Posted on: Aug 18, 2011 at 13:43 IST

Then what is NAC? Which is drafting laws for UPA and UPA ministers/parliment members can not dare to oppose it or even suggest amendments? is this a another parliament?

from:  D S Bhatti
Posted on: Aug 18, 2011 at 12:42 IST

True, Parliament alone can make laws! But when the lawmakers - the parliamentarians - shy away, 'aam aadmi' takes on that responsibility.

from:  Murugaraj
Posted on: Aug 18, 2011 at 12:26 IST

The people of this country know about the supremacy of Parliament in drafting and making laws. But they also know that they can if they so desire legitimately demand that a particular legislation, which they consider should be on the statute, be enacted by parliament. For this purpose if they submit a draft bill to the government and persuade it through non-violent methods to present it to the parliament for consideration, it is not tantamount to disrespecting the parliament. After all the members of parliament are the agents of the people chosen by them democratically to legislate on their behalf and therefore the people have the right to brief these agents on what they think the agents should do. If these agents ignore the brief it will be to their peril in the long run. The Prime Minister should know that the advisers of Anna Hazare are intelligent and knowledgeable people who do not need any lessons from him on the working of a democracy and the laws of the land.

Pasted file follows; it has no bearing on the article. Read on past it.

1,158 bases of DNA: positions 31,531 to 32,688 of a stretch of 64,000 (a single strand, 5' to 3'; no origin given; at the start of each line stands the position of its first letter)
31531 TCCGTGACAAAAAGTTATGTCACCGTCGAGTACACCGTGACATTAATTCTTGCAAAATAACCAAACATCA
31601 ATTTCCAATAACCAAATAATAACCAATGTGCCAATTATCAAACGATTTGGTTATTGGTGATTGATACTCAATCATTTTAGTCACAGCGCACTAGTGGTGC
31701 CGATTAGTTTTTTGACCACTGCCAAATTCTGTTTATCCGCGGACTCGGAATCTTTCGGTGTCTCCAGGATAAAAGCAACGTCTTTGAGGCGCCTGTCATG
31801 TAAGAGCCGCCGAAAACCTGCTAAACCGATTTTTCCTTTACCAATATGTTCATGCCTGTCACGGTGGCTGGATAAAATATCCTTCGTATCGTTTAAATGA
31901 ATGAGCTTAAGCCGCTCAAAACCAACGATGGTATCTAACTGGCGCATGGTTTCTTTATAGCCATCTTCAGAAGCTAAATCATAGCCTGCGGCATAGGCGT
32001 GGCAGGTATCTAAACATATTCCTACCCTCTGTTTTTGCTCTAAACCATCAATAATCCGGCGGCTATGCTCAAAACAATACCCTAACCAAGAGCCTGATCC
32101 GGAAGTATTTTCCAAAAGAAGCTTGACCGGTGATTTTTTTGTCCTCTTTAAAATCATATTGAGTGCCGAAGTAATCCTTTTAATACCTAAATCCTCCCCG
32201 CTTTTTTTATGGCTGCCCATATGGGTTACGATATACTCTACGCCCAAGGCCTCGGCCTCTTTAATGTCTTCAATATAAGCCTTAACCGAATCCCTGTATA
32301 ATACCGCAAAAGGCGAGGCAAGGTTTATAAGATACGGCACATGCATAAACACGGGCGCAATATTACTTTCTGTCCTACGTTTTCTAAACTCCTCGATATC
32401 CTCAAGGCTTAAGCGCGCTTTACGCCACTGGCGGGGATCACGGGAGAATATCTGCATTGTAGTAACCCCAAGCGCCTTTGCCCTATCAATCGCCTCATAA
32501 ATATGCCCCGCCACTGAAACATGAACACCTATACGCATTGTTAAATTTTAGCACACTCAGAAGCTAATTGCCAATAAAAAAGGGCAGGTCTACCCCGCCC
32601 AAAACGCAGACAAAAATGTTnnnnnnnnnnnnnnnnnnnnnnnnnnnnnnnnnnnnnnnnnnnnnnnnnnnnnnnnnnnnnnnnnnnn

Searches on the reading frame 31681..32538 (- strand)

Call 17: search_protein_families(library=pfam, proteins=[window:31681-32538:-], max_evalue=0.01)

from:  K.Vijayakumar
Posted on: Aug 18, 2011 at 12:20 IST